When you order fish, you must have white wine. With grilled steak? A big red is de rigueur…but we all know what they say about “rules” – sometimes they’re better off bent!
Making wine welcoming
Wine can be a very complex subject that intimidates the uninitiated. But it doesn’t have to be! And who even said you need to be “initiated” anyway?
Luke Smith of Howling Bluff Estate Winery summed it up in our recent interview when he told me what he tells any of his guests who apologize in advance for not knowing much about wine. “You already know all you need to know about wine to enjoy it: if you like it, it’s good wine (for you). If you don’t like it, it’s not good wine, (for you).” In the same way that we say beauty is in the eye of the beholder.
This is fundamentally important to remember for anyone who works in a tasting room.
The first rule of hospitality is making your guests feel welcomed and comfortable. If you are most concerned about demonstrating those endless facts and figures you spent long days and nights studying for your latest WSET exam then you’re not focused on your guests and on their needs! Meet them where THEY are at. Use your people-reading superpowers (or simply ask them some questions) to understand their level of wine knowledge. Then check in on their degree of interest in developing it. They may be curious to learn, or not so much at all.
What is a Petulant Pairing?
Now, let’s get back to those so-called Petulant Pairings.
This is an expression that came to mind when I was thinking about unorthodox match-ups, pairings that may not be considered “proper pairings” to some because they don’t adhere to the traditional rules for pairing food with wine, or because they’re new.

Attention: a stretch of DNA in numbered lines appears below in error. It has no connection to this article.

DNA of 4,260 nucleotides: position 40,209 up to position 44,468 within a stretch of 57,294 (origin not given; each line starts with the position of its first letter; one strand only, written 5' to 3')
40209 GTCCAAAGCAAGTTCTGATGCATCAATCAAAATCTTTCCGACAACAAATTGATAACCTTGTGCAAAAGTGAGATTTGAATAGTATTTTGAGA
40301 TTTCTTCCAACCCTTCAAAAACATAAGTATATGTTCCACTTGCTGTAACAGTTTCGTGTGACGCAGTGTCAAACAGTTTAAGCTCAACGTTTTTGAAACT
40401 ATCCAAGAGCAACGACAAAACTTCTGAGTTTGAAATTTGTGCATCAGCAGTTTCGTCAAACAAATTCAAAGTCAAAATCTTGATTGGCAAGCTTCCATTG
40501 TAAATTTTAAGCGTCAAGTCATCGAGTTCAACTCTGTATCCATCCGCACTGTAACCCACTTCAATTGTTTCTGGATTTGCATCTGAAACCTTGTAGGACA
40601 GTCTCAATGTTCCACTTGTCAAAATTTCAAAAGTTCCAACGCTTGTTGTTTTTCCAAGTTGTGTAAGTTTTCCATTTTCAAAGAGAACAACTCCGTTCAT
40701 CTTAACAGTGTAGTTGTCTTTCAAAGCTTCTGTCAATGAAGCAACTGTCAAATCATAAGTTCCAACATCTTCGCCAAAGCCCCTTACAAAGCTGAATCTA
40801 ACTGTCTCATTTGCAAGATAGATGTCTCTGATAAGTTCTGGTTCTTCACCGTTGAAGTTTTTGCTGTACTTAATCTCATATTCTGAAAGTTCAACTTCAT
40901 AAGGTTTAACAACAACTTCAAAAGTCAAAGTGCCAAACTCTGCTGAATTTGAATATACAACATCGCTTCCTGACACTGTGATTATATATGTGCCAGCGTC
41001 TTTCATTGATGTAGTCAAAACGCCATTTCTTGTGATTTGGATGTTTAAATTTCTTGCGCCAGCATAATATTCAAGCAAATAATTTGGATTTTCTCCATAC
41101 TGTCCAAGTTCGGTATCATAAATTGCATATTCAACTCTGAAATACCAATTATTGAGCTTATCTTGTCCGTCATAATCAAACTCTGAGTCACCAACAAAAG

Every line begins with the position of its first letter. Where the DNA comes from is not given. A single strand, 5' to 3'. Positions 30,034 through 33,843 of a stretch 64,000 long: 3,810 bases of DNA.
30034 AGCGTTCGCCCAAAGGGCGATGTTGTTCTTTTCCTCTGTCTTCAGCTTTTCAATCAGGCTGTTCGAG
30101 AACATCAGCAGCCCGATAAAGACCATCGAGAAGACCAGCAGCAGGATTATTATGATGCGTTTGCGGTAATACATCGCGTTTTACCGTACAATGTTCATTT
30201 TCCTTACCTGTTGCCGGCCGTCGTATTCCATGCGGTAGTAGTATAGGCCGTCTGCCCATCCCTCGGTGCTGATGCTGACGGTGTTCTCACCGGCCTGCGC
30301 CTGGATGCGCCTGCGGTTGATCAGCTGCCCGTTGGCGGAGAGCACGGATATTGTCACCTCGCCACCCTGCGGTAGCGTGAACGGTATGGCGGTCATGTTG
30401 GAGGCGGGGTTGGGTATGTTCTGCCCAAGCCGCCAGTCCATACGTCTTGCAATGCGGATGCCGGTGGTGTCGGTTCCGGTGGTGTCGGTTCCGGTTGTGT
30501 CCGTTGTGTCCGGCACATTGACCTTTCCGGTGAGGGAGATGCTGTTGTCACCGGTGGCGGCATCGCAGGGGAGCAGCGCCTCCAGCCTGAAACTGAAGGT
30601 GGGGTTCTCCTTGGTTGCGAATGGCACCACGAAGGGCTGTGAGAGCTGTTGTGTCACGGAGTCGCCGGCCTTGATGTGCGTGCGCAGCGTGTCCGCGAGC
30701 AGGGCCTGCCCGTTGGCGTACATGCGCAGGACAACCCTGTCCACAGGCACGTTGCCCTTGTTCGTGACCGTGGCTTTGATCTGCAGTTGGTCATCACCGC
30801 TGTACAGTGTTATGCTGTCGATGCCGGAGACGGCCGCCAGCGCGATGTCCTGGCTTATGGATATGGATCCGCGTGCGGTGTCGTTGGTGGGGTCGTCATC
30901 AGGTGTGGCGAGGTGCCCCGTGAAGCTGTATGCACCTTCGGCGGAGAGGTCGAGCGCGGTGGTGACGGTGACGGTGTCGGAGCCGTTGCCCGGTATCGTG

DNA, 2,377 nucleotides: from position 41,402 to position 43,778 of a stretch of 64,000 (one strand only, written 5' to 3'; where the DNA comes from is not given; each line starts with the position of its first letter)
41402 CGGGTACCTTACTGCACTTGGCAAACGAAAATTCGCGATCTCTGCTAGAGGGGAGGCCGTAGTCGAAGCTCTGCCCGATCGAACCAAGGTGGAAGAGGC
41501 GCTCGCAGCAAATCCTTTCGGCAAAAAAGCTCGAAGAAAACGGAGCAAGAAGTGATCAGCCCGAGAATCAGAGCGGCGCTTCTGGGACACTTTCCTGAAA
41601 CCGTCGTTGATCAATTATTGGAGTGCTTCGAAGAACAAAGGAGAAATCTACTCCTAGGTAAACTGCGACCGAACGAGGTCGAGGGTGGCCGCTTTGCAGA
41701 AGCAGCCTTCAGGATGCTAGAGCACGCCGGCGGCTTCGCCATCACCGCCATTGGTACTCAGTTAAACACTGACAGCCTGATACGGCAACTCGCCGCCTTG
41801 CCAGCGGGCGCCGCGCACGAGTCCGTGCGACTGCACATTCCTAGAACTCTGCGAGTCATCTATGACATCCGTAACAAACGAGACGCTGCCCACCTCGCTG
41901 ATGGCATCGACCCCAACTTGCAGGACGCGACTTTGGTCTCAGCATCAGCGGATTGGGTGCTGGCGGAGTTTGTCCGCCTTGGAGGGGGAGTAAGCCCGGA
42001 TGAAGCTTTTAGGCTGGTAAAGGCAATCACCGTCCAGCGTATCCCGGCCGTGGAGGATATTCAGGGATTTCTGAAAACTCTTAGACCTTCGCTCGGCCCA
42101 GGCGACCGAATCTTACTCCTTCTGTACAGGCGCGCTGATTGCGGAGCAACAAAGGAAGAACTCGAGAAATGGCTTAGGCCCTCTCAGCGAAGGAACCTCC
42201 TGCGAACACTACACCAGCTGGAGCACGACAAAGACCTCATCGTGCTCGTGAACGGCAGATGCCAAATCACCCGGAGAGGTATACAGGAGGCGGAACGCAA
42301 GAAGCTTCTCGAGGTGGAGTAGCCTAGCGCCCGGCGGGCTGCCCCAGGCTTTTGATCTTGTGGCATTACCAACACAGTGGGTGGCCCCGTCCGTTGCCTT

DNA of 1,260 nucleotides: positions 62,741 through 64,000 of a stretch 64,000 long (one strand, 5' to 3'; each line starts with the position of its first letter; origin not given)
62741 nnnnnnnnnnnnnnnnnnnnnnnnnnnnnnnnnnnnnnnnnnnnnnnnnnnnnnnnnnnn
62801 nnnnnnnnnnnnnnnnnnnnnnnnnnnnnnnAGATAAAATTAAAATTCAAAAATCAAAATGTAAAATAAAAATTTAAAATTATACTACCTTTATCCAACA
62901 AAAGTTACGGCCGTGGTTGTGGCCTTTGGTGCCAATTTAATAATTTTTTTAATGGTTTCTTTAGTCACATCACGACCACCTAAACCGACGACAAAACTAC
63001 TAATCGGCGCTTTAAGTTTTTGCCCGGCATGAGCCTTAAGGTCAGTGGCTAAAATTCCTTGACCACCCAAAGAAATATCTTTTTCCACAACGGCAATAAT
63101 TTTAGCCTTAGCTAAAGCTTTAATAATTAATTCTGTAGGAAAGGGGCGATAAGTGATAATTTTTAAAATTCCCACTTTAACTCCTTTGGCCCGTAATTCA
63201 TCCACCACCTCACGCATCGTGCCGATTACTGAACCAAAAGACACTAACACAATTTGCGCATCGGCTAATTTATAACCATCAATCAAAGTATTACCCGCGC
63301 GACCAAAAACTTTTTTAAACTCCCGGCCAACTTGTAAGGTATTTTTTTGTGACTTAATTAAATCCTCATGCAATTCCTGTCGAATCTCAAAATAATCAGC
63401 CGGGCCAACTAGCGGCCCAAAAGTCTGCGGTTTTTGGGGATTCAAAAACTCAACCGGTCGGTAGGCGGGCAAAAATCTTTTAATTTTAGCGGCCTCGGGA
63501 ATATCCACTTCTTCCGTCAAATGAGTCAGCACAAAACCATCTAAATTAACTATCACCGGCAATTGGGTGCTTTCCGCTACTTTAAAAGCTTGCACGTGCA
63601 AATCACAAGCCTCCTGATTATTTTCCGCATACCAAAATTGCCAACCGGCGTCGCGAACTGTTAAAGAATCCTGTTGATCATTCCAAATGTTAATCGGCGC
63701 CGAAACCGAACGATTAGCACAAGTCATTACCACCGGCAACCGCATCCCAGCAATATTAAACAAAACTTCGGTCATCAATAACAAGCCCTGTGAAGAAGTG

Most often those pairing “rules” came to be because of common sense. For example, white wine with fish because many types of fish are quite light and you don’t want a powerful and magnificent Barolo walloping it beyond recognition at dinner!
We can use a pairing approach that highlights similarities in aroma, texture or spiciness (an earthy mushroom dish with an earthy wine like pinot noir). Another approach highlights the harmony of opposites (salty or spicy Asian food with an off-dry gewürztraminer). Then we have a regional pairing phenomenon where local food is simply eaten with its local wines (a hearty beef brasato with the above-mentioned magnificent Barolo).
So, just as “official” wine pairing norms are varied, we can encourage our tasting room guests to experiment with an open mind and guide them to listen to what their senses are telling them. Hopefully, this will make your guests feel more at ease, and trust you as their guide to discovering what’s good for them. Ideally, a good pairing (at the table and in life!) celebrates both elements. But you can stretch those rules and still really enjoy your meal.
Petulant Pairings…the Series
Stay tuned because this is the start of a regular feature that will showcase Petulant Pairings. We aim to encourage an open-minded and adventurous approach to wine pairing!
That’s precisely the foundation of Beyond the Wine:
- Specialized training programs that coach tasting room ambassadors to make their visitors feel comfortable and at ease.
- Teaching guests to trust their unique palates, free of intimidation or hesitation.
- Guiding guests through the amazing experience of your wonderful wines!
Please reach out if you have a Petulant Pairing to share or if you’d like to talk about how we create tasting room rockstars that will turn your guests into raving fans and engaged, loyal members of your winery family.